9.276 announcements

Humanist (mccarty@phoenix.Princeton.EDU)
Tue, 7 Nov 1995 21:15:51 -0500 (EST)

Humanist Discussion Group, Vol. 9, No. 276.
Center for Electronic Texts in the Humanities (Princeton/Rutgers)

[1] From: Postmaster@attach.edu.ar (82)
Subject: New lists announcements: Balint & SocioBio

[2] From: seth@bradley.bradley.edu (35)
Subject: Call for papers

[3] From: "Norman N. Holland" <NNH@nervm.nerdc.ufl.edu> (114)
Subject: Literature and Psychology 1994

Date: Mon, 6 Nov 1995 20:44:24 +0000
From: Postmaster@attach.edu.ar
Subject: New lists announcements: Balint & SocioBio

BALINT ON LISTSERV@SJUVM.STJOHNS.EDU - Medico-patient relationships

BALINT is a moderated discussion list meant for physicians
and psychoanalysts engaged in dealing with the multifarious
problems engendered in the course of the medical treatment
of hospitalized patients; problems generally related to
the complex interactions between the medical staff, the
patient and the hospital.
Balint groups first emerged in England in the 1950s in an
attempt to apply psychoanalysis to the medico-patient
relationship. Several clinicians grouped together under
the coordination of a psychoanalyst to discuss why
psychological issues raised by the patient tended to be
ignored by psychologically untrained physicians, thus
stagnating the patient's condition and thereby preventing
er/his improvement. A multidsciplinary framework is
fostered with the aim of integrating the sense of a
mind-body split, so unfortunately pervasive in current
medical practice.

The BALINT mailing list for discussions on medico-
patient relationships, a multidisciplinary approach to
assess the patient's condition in order to integrate the
various interactions extant between the patient, her/his
illness, her/his family, her/his doctor, the hospital and the
society at large, welcomes contributions from medical doctors,
psychoanalysts, psychiatrists, psychologists, social workers,
as well as the various auxiliary professionals with a
commitment to humanize present-day hi-tech medicine; either
from a purely academic viewpoint or as a means radically to
modify current patterns of human relationships within the
definite field of medical practice.

To subscribe to BALINT, send the following command to
Listserv@sjuvm.stjohns.edu in the BODY of e-mail:

SUBSCRIBE BALINT yourfirstname yourlastname

For example: SUBSCRIBE BALINT Max Doe

Owner: Eliana Montuori <eliana@attach.edu.ar>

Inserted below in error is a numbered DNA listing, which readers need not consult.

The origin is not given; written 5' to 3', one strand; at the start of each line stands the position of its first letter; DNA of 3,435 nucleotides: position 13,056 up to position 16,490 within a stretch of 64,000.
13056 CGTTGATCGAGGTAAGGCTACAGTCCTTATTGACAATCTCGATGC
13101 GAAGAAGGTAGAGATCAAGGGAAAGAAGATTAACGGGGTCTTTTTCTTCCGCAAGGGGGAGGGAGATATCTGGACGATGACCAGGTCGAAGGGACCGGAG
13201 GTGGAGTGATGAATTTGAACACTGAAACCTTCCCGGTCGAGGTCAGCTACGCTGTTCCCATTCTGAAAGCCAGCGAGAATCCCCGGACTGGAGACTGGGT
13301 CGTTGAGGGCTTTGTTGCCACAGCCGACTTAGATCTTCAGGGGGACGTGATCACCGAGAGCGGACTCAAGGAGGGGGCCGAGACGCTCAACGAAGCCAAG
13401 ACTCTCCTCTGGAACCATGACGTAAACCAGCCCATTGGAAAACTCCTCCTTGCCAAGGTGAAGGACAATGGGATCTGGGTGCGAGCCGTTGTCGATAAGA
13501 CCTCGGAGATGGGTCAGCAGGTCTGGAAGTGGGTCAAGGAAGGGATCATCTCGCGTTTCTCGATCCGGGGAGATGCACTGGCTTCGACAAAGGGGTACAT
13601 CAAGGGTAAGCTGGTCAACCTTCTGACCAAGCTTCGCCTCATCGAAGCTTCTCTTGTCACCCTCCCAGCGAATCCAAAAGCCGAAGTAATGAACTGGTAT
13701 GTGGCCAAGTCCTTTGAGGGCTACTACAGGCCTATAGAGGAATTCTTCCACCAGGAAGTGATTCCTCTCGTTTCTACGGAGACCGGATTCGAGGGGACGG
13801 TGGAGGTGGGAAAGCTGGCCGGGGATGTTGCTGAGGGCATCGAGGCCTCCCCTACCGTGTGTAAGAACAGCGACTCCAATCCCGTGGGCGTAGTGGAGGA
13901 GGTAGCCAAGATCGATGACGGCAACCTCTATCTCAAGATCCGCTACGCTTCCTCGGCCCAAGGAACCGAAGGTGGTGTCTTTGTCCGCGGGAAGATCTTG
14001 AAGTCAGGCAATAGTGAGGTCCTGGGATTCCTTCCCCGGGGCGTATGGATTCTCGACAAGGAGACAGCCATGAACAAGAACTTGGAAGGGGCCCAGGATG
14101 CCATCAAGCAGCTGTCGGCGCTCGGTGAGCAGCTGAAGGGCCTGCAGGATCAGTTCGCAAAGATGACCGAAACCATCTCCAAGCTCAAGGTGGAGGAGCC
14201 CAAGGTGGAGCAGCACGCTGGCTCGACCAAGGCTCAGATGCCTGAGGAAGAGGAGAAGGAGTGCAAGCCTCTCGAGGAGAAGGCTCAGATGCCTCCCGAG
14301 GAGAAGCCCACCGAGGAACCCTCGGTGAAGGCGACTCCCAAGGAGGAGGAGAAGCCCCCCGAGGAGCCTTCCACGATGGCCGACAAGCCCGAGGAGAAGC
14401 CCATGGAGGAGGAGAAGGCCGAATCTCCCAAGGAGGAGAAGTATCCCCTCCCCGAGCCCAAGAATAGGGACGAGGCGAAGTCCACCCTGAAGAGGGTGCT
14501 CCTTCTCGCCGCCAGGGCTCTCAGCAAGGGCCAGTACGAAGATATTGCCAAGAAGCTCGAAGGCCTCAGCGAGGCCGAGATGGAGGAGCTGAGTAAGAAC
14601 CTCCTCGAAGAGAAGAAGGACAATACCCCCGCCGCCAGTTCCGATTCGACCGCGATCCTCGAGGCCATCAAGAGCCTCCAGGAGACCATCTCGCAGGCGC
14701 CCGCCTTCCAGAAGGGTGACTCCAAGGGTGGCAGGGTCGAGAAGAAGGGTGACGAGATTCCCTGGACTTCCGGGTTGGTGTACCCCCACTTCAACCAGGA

SOCIOBIO is a moderated discussion list dealing with
the biological bases of the social behaviour of animals,
such as aggression, territoriality, social systems, and
mate selection. Sociobiology seeks to extend the concept
of natural selection to social systems and social
behaviour of animals, including humans.

Although the term sociobiology is of recent coinage,
the problems the discipline seeks to resolve have been
recognized for many years. Indeed, in the 19th century
the main founder of evolutionary theory, Charles Darwin,
had already attempted to deal with the question of altruism.
The first major advance in understanding altruism came
around 1960 when British biologist W. D. Hamilton developed
the concept of kin selection.

The SOCIOBIO mailing list for discussions on the evolution
of social behaviour welcomes contributions from scholars
currently engaged in any kind of research project linked
with the issues of socialization, altruism, and animal

It has often been stressed that altruism often occurs in
the absence of close genetic relatedness; that is, it can
involve other than direct kin; as, for instance, is shown
in Trivers' concept of reciprocal altruism.

Moreover, J. Maynard Smith has shown how reciprocal
altruism can evolve in a species that is completely selfish
at the outset, and that such altruism can lead to higher
reproductive success. These various theories and
supporting data were brought together by the American
biologist E. O. Wilson in Sociobiology: The New Synthesis,
a book that has become the cornerstone of sociobiology as
a distinct field of study.

To subscribe to SOCIOBIO, send the following command to
Listserv@sjuvm.stjohns.edu in the BODY of e-mail:

SUBSCRIBE SOCIOBIO yourfirstname yourlastname


Owner: Juan C. Garelli <garelli@attach.edu.ar>

Attachment Research Center
Juncal 1966
1116 BA, Argentina
+54-1 812 5521 Fax: +54-1 812 5432
E-mail: Postmaster@attach.edu.ar

Date: Tue, 7 Nov 1995 15:02:14 -0500
From: seth@bradley.bradley.edu
Subject: Call for papers


for a special issue of _COMPUTERS AND THE HUMANITIES_ on

|The Use of Computers in the Teaching of Literature|

and for an anthology on the same topic.

For this special issue of _Computers and the Humanities_, papers should
describe and analyze the use of computer technology in teaching
literature. How are teachers incorporating computer use, both in and out
of the classroom, into curricula, classes, individual lessons? How, for
example, are teachers using on-line or CD-ROM editions of texts? Having
students use CD-ROM and Internet resources as research tools? Using
on-line discussion of and response to texts? Using hypermedia as a